Figure 3 Receiver-operator characteristic curves of PSG-AHI3% vs PSG-AHI4% (light gray line), PSG-AHI3% vs ODM-ODI3% (medium gray line), and PSG-AHI4% vs ODM-ODI4% (black line) PSG=polysomnography; AHI=apnea-hypopnea index; ODM=overnight digital monitoring; ODI=oxygen desaturation index; vs=versus. 

Table 2 Four-class confusion matrix showing classification agreement between the evaluated pairs: A) PSG-AHI3% vs PSG-AHI4%, B) PSG-AHI3% vs ODM-ODI3% and C) PSG-AHI4% vs ODM-ODI4%

AHI<5 5≤AHI<15 15≤AHI<30 AHI≥30
PSG-AHI4% AHI<5 31 45 5 0
5≤AHI<15 0 25 42 5
15≤AHI<30 0 0 23 27
AHI≥30 0 0 0 101
ODM-ODI3% AHI<5 5≤AHI<15 15≤AHI<30 AHI≥30
ODI<4 18 7 0 0
4≤ODI<12 13 43 7 3
12≤ODI<25 0 19 46 6
ODI≥25 0 1 17 124
OD-ODI4% AHI<5 5≤AHI<15 15≤AHI<30 AHI≥30
ODI<5 68 9 1 0
5≤ODI<14 13 46 11 0
14≤ODI<26 0 16 31 9
ODI≥26 0 1 7 92

Abbreviations: PSG=polysomnography; AHI=apnea-hypopnea index; ODM=overnight digital monitoring; ODI=oxygen desaturation index.

Table 3 Diagnostic performance using the best cutoff for the evaluated pairs: PSG-AHI3% vs ODM-ODI3%, and PSG-AHI4% vs ODM-ODI4%. PSG AHI3% vs PSG AHI4% were compared using the same cutoff, as recommended by the American Academy of Sleep Medicine. 

PSG-AHI4% ≥15 events/h ODM-ODI3% ≥12 events/h ODM-ODI4% ≥14 events/h
Sensitivity 74.4% 95.1% 92.1%
Specificity 100.0% 80.2% 88.9%
Accuracy 82.9% 90.1% 90.5%
PPV 100.0% 90.6% 89.1%
NPV 66.0% 89.0% 91.9%
LR+ Infinite 9.7 8.2
LR- 0.5 0.1 0.1

Abbreviations: PSG=polysomnography; AHI=apnea-hypopnea index; ODM=overnight digital monitoring; ODI=oxygen desaturation index; PPV=positive predictive value; NPV=negative predictive value; LR+=positive likelihood ratio; LR-=negative likelihood ratio.


Our study showed that a high-resolution wireless oximeter, linked to a smartphone and automated cloud algorithm for detection of desaturations, is a reliable method for OSA diagnosis and determination of OSA severity in patients with suspected OSA and determination of its severity among patients with suspected OSA. This conclusion is based on the good performance of ODM for the detection of moderate-to-severe OSA. Moreover, the variability of the main result derived from ODM compared to PSG (ODI and AHI, respectively) is at least similar to the clinical variability in the AHI permitted by the AASM arising from the use of the recommended or acceptable criteria for the definition of hypopnea (PSG-AHI3% and PSG-AHI4%, respectively). First, we showed that the bias (mean difference) between PSG-AHI3% vs PSG-AHI4% was significantly higher than that between PSG-AHI3% vs ODM-ODI3% and PSG-AHI4% vs ODM-ODI4%. Second, the variance (2±SD) between PSG-AHI and ODM-ODI was similar to the PSG variance derived from the different criteria for defining hypopnea (recommended vs acceptable) permitted by the AASM as shown by the Bland-Altman plots (Figure 2). Finally, the ROC curve, AUC, sensitivity, specificity, accuracy, PPV, NPV, LR+, and LR- of ODM were high for the diagnostic test designed to detect moderate-to-severe OSA (Table 3).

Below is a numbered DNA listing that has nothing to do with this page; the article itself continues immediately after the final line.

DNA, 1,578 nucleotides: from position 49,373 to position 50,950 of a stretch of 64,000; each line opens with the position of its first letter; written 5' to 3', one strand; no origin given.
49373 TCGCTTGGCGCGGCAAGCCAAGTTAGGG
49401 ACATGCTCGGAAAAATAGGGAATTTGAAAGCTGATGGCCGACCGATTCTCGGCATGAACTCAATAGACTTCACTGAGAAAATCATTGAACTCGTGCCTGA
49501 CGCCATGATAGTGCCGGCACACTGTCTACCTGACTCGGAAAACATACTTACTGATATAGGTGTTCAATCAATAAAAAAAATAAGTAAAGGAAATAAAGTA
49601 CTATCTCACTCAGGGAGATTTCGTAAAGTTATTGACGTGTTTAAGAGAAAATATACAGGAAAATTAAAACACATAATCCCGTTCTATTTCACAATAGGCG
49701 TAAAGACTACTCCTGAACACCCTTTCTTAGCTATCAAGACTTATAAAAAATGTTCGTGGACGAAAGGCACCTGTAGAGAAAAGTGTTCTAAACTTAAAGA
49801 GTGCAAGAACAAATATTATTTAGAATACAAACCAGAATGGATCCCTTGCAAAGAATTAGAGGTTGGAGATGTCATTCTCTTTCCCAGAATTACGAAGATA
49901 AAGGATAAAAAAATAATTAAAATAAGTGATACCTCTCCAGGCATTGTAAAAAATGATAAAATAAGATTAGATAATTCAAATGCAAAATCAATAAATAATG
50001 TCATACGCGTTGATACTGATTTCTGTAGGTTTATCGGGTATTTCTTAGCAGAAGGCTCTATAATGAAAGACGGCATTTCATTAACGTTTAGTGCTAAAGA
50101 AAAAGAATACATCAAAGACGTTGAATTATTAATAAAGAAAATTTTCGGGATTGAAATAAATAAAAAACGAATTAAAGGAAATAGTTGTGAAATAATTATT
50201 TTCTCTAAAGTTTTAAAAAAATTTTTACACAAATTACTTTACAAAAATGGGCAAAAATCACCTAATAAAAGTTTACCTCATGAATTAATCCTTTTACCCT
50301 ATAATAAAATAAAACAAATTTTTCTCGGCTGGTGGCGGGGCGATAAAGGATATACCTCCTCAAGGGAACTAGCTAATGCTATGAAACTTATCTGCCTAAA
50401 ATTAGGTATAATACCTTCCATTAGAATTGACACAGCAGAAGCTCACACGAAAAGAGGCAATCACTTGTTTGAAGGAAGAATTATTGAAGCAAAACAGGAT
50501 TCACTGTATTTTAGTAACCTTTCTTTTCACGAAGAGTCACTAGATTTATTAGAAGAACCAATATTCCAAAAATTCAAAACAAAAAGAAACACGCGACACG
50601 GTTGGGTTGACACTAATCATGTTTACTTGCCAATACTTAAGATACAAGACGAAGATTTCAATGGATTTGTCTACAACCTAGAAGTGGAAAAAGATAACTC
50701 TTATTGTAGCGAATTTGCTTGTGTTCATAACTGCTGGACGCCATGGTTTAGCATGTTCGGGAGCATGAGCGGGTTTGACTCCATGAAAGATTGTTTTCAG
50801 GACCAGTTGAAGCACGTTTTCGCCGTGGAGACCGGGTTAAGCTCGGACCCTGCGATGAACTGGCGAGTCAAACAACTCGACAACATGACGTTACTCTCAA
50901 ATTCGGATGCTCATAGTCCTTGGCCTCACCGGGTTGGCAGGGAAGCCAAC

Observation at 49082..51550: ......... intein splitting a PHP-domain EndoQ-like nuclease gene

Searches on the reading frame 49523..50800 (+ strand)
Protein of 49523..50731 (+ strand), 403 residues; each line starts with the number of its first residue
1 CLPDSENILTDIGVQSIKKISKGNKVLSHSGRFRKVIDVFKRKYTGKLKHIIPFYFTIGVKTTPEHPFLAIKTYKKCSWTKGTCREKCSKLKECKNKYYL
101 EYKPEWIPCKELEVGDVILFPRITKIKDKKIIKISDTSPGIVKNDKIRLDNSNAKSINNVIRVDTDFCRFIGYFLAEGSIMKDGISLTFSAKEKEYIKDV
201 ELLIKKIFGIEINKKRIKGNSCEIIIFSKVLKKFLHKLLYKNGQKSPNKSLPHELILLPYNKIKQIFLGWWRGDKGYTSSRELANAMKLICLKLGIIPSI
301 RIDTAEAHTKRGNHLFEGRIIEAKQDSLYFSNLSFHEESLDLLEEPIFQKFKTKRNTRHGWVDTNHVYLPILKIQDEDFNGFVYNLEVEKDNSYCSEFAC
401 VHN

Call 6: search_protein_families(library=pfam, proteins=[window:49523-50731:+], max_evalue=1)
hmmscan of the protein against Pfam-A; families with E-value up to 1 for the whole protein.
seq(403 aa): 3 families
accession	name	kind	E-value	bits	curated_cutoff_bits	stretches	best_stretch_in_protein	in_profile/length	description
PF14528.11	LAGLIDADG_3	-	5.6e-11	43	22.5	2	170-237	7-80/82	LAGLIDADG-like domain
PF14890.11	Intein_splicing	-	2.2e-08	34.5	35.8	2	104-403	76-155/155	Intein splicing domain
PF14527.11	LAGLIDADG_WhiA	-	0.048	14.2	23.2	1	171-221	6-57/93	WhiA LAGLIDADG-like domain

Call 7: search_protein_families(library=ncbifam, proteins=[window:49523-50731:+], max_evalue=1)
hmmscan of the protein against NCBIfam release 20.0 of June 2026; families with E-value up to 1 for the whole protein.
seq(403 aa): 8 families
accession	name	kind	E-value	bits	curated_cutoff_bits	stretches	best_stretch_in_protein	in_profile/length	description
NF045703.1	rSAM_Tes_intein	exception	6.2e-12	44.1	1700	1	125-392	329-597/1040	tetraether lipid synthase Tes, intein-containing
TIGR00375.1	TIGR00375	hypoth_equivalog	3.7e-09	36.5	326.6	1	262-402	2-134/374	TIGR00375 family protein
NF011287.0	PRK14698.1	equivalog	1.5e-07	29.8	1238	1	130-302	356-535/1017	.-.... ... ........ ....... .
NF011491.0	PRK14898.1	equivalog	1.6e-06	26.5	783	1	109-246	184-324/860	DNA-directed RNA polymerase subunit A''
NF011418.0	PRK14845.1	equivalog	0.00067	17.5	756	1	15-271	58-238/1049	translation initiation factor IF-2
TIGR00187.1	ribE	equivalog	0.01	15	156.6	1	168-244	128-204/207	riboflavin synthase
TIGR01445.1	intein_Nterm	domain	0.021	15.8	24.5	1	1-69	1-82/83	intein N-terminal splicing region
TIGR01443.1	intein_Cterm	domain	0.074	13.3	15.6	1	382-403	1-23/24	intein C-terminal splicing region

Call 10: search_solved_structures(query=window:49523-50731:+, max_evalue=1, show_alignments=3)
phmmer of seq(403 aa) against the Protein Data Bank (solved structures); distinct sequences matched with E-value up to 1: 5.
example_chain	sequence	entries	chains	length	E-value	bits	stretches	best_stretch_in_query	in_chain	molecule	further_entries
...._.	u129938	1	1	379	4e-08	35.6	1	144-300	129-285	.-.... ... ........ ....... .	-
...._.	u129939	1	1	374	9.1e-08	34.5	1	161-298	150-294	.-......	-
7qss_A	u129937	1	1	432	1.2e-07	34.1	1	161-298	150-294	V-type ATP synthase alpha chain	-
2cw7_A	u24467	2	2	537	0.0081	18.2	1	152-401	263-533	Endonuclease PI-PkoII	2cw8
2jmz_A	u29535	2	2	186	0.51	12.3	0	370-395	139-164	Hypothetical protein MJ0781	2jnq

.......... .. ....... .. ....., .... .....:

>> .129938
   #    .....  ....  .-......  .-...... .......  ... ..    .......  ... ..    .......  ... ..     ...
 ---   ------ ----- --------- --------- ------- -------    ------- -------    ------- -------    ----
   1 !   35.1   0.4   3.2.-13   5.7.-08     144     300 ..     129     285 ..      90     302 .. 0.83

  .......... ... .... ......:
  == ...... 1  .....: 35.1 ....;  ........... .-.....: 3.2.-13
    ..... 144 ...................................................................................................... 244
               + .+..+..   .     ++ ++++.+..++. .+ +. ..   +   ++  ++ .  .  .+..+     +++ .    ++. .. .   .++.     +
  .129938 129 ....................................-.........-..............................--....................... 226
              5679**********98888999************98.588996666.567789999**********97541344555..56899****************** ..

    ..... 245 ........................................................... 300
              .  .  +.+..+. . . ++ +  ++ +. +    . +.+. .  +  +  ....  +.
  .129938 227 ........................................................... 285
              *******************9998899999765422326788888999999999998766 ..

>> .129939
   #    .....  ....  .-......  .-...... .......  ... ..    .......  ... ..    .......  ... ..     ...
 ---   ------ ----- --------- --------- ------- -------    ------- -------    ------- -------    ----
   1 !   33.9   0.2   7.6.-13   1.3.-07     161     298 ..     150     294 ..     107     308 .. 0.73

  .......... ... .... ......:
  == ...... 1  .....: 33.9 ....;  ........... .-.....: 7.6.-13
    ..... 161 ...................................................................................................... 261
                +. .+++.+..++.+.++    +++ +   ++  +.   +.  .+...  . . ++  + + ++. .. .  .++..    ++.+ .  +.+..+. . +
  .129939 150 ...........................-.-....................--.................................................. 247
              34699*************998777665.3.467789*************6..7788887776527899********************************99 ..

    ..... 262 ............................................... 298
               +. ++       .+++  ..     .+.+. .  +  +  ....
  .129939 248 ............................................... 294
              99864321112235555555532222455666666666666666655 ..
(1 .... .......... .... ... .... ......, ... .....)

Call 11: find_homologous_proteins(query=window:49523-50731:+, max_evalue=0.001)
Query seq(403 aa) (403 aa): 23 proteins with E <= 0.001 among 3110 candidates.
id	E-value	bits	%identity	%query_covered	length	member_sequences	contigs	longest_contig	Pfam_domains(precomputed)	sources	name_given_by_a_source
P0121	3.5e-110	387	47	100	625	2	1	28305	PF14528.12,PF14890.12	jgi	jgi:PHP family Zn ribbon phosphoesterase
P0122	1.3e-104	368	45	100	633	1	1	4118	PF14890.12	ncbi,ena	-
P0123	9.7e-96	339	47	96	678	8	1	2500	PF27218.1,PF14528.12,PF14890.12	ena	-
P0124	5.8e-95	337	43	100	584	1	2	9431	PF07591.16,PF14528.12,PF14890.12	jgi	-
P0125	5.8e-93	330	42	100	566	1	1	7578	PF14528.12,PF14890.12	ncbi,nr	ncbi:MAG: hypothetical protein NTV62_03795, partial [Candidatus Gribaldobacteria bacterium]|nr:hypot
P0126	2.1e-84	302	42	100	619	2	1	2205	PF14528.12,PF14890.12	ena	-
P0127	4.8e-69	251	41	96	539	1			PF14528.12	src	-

The concept that PSG is the gold standard for the diagnosis of OSA has been recently challenged (20). The traditional method for describing OSA using the metric of the number of apneas and hypopneas per hour of sleep (AHI) may not encompass all aspects of the OSA burden that may be better described, for instance, by the analysis of the oxygen signal (21,22). For instance, a recent study showed that the hypoxic burden is a major predictor of cardiovascular disease-related mortality, suggesting that clinical symptoms and oximetry data alone may play a major role in the management of patients with suspected OSA (21). Moreover, the recognition of respiratory events by PSG is highly dependent on the nasal cannula signal that provides a semi-quantitative measure of airflow. Therefore, it is not surprising that the definition of hypopnea is still being debated and not standardized, in contrast to that of apnea, which is unequivocal. The definition of hypopnea relies on more robust variables such as the presence of arousal or level of associated oxygen desaturation, owing to the limitation in the objective measurement of airflow. The AASM recommends that hypopnea must be defined whenever a 30% fall in airflow is associated with arousal or oxygen desaturation of at least 3% (16). The AASM also accepts a more stringent hypopnea definition that requires a 4% or greater decrease in oxygen saturation and ignores arousal (16). Although the choice of hypopnea definition has a substantial effect on the AHI and number of patients diagnosed with OSA, there is no standard adapted threshold value of AHI (23). Despite the recommended AASM criteria, several agencies, including the Centers for Medicare and Medicaid Services, continue to require a more stringent hypopnea definition, requiring a 4% or greater decrease in oxygen for the diagnosis of OSA. Oximetry provides a robust signal and tracks the pivotal consequences of respiratory events, which are actually the chief source of the variability in the hypopnea definition (3% vs 4% desaturation). The observation that the main result of ODM-ODI exhibited agreement with the PSG-derived AHI provides strong evidence of the reliability of ODM for the diagnosis of OSA among patients referred to the sleep laboratory due to a high probability of OSA.